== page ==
Exposing Binance’s “Achilles’ Heel”? A look at Binance’s decentralized global operational model from the SEC lawsuit documents

Uncovering Binance's weakness: Analyzing Binance's worldwide decentralized operations in SEC lawsuit files.

Author: BlockingBitpushNews Asher Zhang

Recently, the lawsuit filed by the SEC against Binance and Coinbase has caused a stir in the market. On the morning of June 6, CCTV-2 also reported on this matter. In response to the SEC’s allegations, Binance seems to be determined to fight to the end. First, Binance’s official US account posted a post in response to the news; then, Binance founder CZ personally publicly challenged: “Who protects you more? (Who protects you more?) Is it Binance or SEC?” The battle between the cryptocurrency market and the SEC can be described as heated.

As the “fury” rises, under the noise, many arguments have become more and more meaningless. This article tries to set aside some of the more controversial issues and focus on some interesting topics by analyzing some data and dialogues that are closer to facts. For example, through the SEC documents, we seem to be able to figure out the mysterious mode of Binance’s decentralized global operation; and in the SEC’s 136-page indictment, what is Binance’s biggest weakness? Did the United States sue Binance just for staring at a Binance.US?

Under the uproar, looking at Binance’s mysterious operation from the SEC’s lawsuit documents

As the world’s largest cryptocurrency exchange, unlike traditional large companies, Binance does not have a well-known headquarters outside. It has always claimed to be globally decentralized, and such a huge cryptocurrency institution has been “invisible” for a long time. It is quite mysterious. Now, through the SEC’s indictment, everything seems to be becoming clear. First, let’s take a look at a picture of CZ and related companies provided by the SEC.

The above picture shows the members of Zhao Changpeng’s cryptocurrency empire more intuitively, but how does this cryptocurrency empire actually operate? According to the SEC’s allegations: In order to evade the registration requirements of federal securities laws, in 2018, Binance hired several consultants to provide US legal risk advice. Its suggestion is that Binance creates a US entity. In this plan, Binance is not only a technology supplier, but also provides liquidity and market access to the platform. This not only retains the US market, but also can obtain license fees and service fees paid by the US entity; in addition, it can also provide fiat currency deposit and withdrawal functions through the OTC service of the entity, and Binance can obtain fiat currency at any time without separately setting up a bank account; More importantly, Binance personnel can continue to operate in non-US locations to avoid law enforcement risks (asset seizure).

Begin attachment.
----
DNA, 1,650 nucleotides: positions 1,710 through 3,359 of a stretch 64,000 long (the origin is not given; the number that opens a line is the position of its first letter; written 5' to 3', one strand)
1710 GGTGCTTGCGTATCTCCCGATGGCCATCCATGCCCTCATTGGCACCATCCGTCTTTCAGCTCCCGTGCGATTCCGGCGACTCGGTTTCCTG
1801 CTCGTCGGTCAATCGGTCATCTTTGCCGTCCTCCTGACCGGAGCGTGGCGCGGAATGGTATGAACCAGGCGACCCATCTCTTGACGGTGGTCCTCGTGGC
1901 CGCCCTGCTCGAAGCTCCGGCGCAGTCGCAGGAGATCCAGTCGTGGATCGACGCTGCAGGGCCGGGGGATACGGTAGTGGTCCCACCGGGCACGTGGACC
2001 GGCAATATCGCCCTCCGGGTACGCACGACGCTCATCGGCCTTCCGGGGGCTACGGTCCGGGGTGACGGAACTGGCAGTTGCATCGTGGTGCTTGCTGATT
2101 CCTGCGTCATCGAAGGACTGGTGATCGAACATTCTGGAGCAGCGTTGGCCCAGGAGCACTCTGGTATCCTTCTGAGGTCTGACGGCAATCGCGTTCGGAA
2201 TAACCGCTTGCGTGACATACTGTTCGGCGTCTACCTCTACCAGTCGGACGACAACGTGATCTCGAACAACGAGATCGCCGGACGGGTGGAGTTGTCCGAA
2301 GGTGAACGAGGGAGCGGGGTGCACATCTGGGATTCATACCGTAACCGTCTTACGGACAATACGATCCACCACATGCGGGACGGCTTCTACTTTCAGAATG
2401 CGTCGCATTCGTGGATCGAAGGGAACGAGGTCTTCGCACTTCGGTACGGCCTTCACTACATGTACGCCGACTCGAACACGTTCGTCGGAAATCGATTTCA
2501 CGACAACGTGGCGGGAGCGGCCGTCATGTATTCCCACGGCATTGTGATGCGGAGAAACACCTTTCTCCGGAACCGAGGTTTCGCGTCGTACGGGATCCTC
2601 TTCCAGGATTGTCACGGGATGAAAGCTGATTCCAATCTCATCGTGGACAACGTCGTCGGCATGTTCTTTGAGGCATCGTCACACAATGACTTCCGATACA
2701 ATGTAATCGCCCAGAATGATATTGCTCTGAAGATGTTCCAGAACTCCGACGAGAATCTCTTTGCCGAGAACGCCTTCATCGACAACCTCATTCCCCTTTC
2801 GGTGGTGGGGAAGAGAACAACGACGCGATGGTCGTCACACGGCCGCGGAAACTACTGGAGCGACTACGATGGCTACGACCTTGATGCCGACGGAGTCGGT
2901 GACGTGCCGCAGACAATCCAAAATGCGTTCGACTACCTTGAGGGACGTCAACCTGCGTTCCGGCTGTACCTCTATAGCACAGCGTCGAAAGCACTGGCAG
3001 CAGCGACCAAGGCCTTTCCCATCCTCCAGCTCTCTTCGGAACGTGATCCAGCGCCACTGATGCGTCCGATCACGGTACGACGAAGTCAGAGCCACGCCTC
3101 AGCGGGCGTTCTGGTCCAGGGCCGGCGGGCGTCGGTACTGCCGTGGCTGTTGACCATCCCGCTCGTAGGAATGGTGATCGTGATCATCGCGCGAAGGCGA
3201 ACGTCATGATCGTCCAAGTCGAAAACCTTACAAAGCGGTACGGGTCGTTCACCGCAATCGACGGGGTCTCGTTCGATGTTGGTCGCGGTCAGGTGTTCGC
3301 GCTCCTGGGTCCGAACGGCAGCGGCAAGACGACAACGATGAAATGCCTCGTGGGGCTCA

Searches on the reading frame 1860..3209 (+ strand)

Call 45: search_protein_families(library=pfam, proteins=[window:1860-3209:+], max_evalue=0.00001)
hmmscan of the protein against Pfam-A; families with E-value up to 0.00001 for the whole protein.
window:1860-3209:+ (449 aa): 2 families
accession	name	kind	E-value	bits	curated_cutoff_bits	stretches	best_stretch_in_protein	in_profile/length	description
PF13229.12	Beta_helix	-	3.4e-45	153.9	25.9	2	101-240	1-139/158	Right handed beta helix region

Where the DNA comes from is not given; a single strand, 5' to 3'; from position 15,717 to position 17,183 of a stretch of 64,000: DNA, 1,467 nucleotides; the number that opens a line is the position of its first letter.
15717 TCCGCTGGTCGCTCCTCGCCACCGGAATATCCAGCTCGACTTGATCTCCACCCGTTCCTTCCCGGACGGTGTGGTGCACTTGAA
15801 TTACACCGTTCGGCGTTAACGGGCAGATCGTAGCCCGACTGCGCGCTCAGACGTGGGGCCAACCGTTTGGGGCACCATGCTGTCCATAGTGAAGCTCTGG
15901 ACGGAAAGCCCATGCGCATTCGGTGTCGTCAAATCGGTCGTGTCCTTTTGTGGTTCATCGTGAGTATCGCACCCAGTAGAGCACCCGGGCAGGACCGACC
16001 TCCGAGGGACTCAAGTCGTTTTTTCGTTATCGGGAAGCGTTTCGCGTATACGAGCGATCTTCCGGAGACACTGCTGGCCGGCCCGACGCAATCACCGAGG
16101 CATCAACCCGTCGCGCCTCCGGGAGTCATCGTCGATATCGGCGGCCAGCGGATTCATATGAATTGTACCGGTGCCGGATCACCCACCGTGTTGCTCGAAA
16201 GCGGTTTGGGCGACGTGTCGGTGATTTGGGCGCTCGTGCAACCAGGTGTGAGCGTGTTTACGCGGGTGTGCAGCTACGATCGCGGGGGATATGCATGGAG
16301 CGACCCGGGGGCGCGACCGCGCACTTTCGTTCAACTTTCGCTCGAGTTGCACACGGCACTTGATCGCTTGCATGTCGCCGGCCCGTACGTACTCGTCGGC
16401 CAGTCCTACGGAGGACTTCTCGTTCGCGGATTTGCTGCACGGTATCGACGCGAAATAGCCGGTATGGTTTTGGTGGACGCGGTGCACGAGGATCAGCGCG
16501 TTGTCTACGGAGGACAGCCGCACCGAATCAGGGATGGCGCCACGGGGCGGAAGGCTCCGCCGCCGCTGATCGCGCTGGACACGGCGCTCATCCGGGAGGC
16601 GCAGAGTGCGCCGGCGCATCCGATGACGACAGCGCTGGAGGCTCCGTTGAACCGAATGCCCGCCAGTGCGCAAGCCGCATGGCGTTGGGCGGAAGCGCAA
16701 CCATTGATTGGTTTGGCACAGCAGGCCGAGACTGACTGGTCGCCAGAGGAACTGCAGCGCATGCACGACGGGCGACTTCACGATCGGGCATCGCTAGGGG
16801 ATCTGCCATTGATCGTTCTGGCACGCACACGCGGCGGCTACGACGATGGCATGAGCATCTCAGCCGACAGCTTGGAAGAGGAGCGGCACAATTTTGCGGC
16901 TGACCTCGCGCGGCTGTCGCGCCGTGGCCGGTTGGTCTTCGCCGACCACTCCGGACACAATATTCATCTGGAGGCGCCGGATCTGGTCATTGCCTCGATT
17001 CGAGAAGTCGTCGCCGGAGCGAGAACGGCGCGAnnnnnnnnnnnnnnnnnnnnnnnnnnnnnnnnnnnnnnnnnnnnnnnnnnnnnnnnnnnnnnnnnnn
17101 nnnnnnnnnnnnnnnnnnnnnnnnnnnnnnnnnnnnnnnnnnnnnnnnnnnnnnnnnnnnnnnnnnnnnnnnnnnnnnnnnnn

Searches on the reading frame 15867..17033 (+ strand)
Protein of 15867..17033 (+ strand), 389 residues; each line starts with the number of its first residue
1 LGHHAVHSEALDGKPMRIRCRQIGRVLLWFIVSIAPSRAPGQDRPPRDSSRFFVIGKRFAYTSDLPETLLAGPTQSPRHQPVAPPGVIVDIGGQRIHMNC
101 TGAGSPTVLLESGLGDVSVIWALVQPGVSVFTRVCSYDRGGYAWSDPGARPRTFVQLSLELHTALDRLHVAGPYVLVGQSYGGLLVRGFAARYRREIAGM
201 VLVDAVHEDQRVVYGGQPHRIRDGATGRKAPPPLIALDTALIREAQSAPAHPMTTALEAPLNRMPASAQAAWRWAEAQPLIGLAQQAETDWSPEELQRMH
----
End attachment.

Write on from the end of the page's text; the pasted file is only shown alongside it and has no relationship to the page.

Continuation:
From the specific operation point of view, CZ created BAM Management and BAM Trading, which are controlled by it, through a series of offshore companies, and cooperated with BAM Trading through Binance to open the US entity Binance US. Specifically, BAM Trading is the operator of Binance.US in the United States, with currency transfer licenses in 43 US jurisdictions (including this district); BAM Management is the parent company of BAM Trading, and BAM Management ComBlockingny Limited in the Cayman Islands is fully owned by CZ’s CPZ Holdings Limited in the British Virgin Islands. CZ owns 81% of CPZ’s shares.

In terms of control methods, CZ and Binance mainly control Binance.US by tightly grasping the finances of BAM Trading. According to SEC documents, CZ is the CEO of Binance, and the chairman of the board of directors of BAM Trading and BAM Management, at least until March 2022. Prior to December 2020, BAM Trading personnel could not control the company’s bank accounts, including the accounts used for funds deposited by customers on the Binance.US platform. Only CZ or Binance back-end managers had signing authority for these accounts. Later, to avoid regulatory scrutiny, CZ appointed BAM Trading’s CFO as one of the signatories of customer accounts. As of May 2023, CZ still has signing authority over the accounts of BAM Trading that hold customer funds on the Binance.US platform. Before January 30, 2020, all BAM Trading expenses exceeding $30,000 required approval from CZ and Binance, including rent, franchise tax, legal fees, Amazon Web Services (“AWS”) fees, etc.